My last look at the global wine market was in 2008, just before the global recession hit. Since then, wine markets dipped in 2009 but are now making a recovery, led by countries with growing middle classes that have escaped the recession. One of the bigger trends is growing “vanity” market for Bordeaux in China and Hong Kong.
I have tremendous respect for Bordeaux marketers. They have not allowed Bordeaux to be commingled with other Cabernet Sauvignon or Merlot wines in the eye of the buyers. Table 1 comes from my recent article on marketing wines by regions.
Just look at the price differentials. For wines rated 92, 93, or 94, Bordeaux sells for more than 5 times Cabs that are not from the Bordeaux region. This is even more amazing, given the findings reported in my article on The Taste of Wine:
Individuals who are unaware of the price do not derive more enjoyment from more expensive wine. …we find that the correlation between price and overall rating is small and negative, suggesting that individuals on average enjoy more expensive wines slightly less….”
The US Market for Bordeaux
Evidence of a declining US market comes from the following quotes that appeared in the Shanken News Daily:
- David Breitstein, owner of the Duke of Bourbon in Canoga Park, California says: “I spent years selling Bordeaux. Now their wines are priced for a market like China, but not mine. The last vintage my customers could really afford was the 2000. But we can’t sell Bordeaux at $1,000 a bottle today.”
- Owner Jim Arnold of Kahn’s Fine Wines & Spirits in Indianapolis: “Bordeaux commanded half of all premium wine sales in 1990. Today its share is 20% and shrinking…. I’ve sold less than half of my 2009 Bordeaux futures….”
- Johnson Ho, owner of Pantheon Wine Shoppe suburban Chicago, is now advertising 2009 Latour and Margaux at $1,200 a bottle each…. but demand has withered: “I buy a fraction of the Bordeaux I once got….”
- Ron Junge, president and owner of Brown Derby Stores in Springfield, Mo. got one-fourth of all his wine sales in Bordeaux in the 1980s. Today that share has been reduced to less than 5%. He says young shoppers rarely ask about Bordeaux anymore. “For them, buying classified Bordeaux would be like reaching for the stars….”
Why has this happened? Two things:
- Increasing awareness from US buyers of excellent wines from other parts of the world at lower prices;
- The US is not yet out of the recession.
Wine Spectator recently reported that auction sales recovered after the global recession. Global auction sales were $408 million in 2010, up from $233 million in the recession year of 2009. Prices for expensive wines are also up sharply. The Wine Spectator Auction Index increased by 15% over one year, surpassing its 2007 record high.
Wine Spectator reports that U.S. auction totals rose strongly in 2010, totaling $154 million compared with the previous year’s $107.6 million. But it adds:
“Much of it [growth in US auctions], primarily for first-growth Bordeaux and top Burgundies, is from Asians bidding by fax, phone or streaming Internet to U.S. sales rooms.”
In 2010 the value of Bordeaux imported into the U.S. fell to 99 million Euros (about $147m), down 60%. China has taken up the slack, with exports to China and Hong Kong more than doubling last year to exceed 425 million Euros ($630m).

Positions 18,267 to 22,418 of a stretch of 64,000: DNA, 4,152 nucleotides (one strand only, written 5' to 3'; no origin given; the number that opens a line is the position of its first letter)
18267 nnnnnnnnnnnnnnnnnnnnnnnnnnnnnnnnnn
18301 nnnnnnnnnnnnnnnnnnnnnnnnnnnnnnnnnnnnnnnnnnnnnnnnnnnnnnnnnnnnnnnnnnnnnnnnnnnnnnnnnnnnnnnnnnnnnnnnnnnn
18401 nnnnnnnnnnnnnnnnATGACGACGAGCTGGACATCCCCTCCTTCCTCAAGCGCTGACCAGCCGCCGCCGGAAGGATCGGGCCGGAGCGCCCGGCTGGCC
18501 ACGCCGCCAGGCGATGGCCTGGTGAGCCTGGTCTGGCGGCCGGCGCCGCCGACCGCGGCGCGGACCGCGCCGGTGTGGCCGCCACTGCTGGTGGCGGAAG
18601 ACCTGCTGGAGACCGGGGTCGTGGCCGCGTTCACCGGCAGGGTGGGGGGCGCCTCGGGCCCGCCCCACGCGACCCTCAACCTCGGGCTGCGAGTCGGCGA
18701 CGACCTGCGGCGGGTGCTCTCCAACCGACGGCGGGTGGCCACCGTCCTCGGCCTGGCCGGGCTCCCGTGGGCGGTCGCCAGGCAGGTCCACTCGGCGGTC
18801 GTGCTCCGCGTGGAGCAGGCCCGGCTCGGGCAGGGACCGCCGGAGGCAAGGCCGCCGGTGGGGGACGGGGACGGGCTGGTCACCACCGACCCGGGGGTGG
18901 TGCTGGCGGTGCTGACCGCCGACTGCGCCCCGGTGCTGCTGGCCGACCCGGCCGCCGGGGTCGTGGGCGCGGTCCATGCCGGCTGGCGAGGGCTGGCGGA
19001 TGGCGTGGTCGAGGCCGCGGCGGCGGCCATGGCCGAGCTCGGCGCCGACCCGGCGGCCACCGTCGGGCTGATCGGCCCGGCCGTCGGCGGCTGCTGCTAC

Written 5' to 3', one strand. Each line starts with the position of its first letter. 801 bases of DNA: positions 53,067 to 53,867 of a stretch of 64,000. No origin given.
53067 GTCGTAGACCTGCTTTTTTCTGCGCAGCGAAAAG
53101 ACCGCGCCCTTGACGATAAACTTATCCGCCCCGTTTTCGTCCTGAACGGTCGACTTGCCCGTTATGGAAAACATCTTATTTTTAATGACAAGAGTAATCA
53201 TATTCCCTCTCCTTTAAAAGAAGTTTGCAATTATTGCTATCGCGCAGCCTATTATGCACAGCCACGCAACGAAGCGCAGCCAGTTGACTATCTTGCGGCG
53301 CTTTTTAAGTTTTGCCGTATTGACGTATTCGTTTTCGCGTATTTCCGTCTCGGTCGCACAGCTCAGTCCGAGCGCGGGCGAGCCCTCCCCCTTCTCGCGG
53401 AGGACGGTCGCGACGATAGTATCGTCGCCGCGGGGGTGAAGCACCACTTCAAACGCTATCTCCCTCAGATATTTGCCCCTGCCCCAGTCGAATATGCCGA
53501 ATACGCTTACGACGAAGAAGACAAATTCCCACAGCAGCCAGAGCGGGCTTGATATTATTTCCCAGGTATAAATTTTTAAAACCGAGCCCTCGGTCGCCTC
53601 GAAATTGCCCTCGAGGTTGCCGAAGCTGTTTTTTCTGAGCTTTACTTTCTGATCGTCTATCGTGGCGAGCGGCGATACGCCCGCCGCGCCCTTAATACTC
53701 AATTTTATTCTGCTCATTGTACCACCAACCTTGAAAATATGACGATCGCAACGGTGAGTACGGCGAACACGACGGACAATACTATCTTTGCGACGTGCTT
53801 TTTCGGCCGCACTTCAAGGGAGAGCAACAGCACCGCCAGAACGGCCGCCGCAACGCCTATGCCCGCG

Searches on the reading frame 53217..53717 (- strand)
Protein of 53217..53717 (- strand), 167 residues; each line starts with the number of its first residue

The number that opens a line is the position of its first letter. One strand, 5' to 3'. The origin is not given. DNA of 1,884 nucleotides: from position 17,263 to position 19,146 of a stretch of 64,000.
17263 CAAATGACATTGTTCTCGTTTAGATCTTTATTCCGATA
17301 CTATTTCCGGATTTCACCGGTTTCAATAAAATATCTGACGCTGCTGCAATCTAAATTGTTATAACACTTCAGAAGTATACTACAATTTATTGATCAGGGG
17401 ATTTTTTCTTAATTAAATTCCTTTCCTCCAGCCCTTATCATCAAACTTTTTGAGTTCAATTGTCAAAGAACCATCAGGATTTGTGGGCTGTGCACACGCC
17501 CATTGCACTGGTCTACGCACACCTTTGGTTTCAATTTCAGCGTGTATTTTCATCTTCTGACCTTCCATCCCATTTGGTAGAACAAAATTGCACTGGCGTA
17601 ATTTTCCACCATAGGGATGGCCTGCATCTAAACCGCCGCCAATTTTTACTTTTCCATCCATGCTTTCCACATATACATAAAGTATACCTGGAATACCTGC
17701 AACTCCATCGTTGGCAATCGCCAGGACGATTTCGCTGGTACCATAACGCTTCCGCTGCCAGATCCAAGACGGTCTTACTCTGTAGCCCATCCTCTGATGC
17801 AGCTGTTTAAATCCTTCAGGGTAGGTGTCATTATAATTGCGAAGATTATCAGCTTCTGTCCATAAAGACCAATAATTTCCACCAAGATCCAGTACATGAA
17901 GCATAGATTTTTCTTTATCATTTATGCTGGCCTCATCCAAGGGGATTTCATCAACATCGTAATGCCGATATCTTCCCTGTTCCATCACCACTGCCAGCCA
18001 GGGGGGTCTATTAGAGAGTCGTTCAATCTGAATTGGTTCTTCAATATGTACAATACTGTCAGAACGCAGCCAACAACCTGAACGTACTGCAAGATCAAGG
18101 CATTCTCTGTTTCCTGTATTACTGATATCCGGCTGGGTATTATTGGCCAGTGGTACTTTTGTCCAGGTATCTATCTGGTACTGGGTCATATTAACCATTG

Table 2 provides data on import trade volumes. China/HK volumes have grown rapidly while other markets have been weak.
IMPACT DATABANK also provided data on import values for these same countries. By dividing value by number of bottles, one arrives at bottle import prices. This information is presented in Table 3. Once again, China/HK are in the lead.
Hong Kong serves as the agent for high-end buyers in mainland China. And when the import prices of Hong Kong are broken out, they are even more amazing. On average, Honk Kong paid almost $37 on average for each bottle of Bordeaux it purchased in 2010.
“Lecocq and Visser conclude wine purchases have very little to do with taste: Our results indicate that characteristics that are directly revealed to the consumer upon inspection of the bottle and its label (ranking, vintage and appellation) explain the major part of price differences. Sensory variables do not appear to play an important role.”
Currently the preferred alcoholic beverage in China is low quality but potent brandy. That is followed by beer and rice wines. As Table 4 suggests, the Chinese do not drink heavily relative to other countries, so wine demand could grow for a long time.
Bordeaux will have a long and successful run in China. While China is producing its own good wine (Dynasty and Great Wall Wineries) and more will be forthcoming shortly, Bordeaux and Burgundies have a great following among the wealthy Chinese. And while some of them are quite knowledgeable on wine, many of their friends are not. So to be safe and keep up appearances, they will buy Bordeaux.
I worked with Chinese partners for 15 years. They were always incredible hosts. In all the time I was in Asia, I cannot remember a night when I was not taken to dinner. One time, there were 8 of us working in Phnom Penh. And every night, we would cross the Mekong to go to one of several pretty high-end Chinese restaurants. My partners had a great time drinking brandy, expensive rice wines, and beer. I don’t like any of these, and it bothered my partners that I was not drinking with them.
These are large restaurants and you normally sit outdoors. One night I was walking around at one of these restaurants and I discovered a display case full of Bordeaux. I ordered a bottle. It made my partners happy. And the next night, we returned to the same restaurant and everyone drank Bordeaux. But only for one night.
US Wine Regions: Marketing and Value – Which Is Best? by Elliott Morss
Economics of Marketing Wines – Does Region Matter? by Elliott Morss